South Yorkshire Police nominated for award for ‘raising awareness’ of child sexual exploitation

South Yorkshire Police Headquarters on Carbrook Hall Road, Sheffield

South Yorkshire Police Headquarters on Carbrook Hall Road, Sheffield

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South Yorkshire Police have been shortlisted for a communications award - for raising awareness of child sexual exploitation.

The force has been nominated five times for four different campaigns in the UK Public Sector Communications Award 2015.

Its ‘Spot the Signs’ campaign - launched in the wake of the Rotherham grooming scandal for which the force was heavily criticised - has been shortlisted for the Partnership Engagement of the Year award for its efforts in helping to ‘raise awareness of the signs of child sexual exploitation’.

The campaign is in the running for the Partnership Engagement of the Year award after the force worked with local councils, Crimestoppers, specialist charity the National Working Group and the Crown Prosecution Service.

It was launched in November in the wake of the Jay report revealing at least 1,400 children in Rotherham had been abused between 1997 and 2013.

But one abuse victim from Rotherham said the force should not be nominating itself for such prizes given the circumstances of the grooming scandal.

She said: “What they need to start realising is it is the survivors raising awareness and it is because of them everything has been exposed and more is getting done.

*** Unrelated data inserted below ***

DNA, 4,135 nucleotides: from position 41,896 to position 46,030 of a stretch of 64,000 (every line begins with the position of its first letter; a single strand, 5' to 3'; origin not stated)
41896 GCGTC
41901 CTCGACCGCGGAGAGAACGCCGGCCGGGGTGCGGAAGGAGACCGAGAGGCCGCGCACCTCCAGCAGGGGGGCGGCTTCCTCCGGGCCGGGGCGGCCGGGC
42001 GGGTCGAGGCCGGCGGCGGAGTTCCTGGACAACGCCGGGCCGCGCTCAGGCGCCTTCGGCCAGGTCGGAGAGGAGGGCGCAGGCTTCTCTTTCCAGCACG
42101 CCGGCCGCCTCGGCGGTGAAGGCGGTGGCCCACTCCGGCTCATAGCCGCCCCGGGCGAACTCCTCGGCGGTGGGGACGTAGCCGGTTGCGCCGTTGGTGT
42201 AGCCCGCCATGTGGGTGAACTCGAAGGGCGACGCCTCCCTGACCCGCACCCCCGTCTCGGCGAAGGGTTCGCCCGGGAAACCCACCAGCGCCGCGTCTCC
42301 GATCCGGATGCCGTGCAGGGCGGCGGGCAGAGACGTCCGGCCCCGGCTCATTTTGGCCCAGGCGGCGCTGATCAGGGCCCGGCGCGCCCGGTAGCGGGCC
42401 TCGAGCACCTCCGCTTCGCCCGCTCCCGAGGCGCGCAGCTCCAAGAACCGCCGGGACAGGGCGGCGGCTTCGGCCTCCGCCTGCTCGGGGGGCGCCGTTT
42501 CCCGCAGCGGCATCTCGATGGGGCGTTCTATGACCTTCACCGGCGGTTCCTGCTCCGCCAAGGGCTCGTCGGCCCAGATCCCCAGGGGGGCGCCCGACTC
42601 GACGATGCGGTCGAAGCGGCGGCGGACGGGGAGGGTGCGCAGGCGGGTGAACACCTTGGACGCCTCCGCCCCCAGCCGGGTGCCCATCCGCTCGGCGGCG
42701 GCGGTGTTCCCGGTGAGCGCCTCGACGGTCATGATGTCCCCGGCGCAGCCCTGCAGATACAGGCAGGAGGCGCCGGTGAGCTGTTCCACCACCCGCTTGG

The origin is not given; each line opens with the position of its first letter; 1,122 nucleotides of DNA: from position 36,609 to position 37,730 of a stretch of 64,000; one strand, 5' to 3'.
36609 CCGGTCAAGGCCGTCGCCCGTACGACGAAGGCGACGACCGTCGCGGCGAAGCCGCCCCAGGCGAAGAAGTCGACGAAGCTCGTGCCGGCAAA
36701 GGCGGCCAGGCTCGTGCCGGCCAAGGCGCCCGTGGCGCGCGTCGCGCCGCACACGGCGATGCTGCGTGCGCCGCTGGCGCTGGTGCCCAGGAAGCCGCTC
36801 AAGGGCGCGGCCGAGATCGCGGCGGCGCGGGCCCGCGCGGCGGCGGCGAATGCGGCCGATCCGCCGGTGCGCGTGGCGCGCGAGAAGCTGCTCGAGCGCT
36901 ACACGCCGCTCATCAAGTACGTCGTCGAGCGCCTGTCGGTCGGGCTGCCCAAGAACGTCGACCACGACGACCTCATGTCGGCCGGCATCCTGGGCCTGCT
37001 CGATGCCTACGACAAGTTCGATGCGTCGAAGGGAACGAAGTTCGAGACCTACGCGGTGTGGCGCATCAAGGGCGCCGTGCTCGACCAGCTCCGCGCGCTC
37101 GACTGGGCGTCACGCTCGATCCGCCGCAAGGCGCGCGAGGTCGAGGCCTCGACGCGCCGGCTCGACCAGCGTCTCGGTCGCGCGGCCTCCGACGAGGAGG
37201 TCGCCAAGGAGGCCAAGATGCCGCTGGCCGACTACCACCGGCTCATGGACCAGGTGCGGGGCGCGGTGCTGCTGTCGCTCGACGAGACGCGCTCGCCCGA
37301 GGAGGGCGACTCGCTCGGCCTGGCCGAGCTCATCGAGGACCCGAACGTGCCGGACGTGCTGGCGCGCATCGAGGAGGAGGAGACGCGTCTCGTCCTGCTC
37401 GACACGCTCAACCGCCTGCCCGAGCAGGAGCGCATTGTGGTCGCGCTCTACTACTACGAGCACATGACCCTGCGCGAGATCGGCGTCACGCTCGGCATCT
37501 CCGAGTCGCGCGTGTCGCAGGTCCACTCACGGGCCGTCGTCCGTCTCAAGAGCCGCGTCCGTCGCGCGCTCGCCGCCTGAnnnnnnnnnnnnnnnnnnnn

“With everything that has gone on, I can’t believe they have put themselves up for an award. Even eight months after the Jay report, there is still not enough done.”

Other campaigns the force have been nominated for include the ‘No invite, No entry’ campaign, aimed at tackling burglary, which has been shortlisted for the Community Relations Campaign of the Year award, and the Local Community Initiative of the Year award

Also up for the Local Community Initiative of the Year award are South Yorkshire Police’s ‘No Regrets’ campaign, aimed at preventing alcohol-related crimes over the festive period, and the ‘What it Takes’ campaign, which was designed to promote the recruitment of more Special Constables.

Head of Corporate Communications Carrie Goodwin said: “The force continues to demonstrate creativity, bravery and dedication in the way it engages with its communities. These campaigns are created, developed, shaped and implemented by project teams made up of representatives from various areas the force, and this recognition is testament to the continued efforts of all those involved.”

The award winners will be announced in July.

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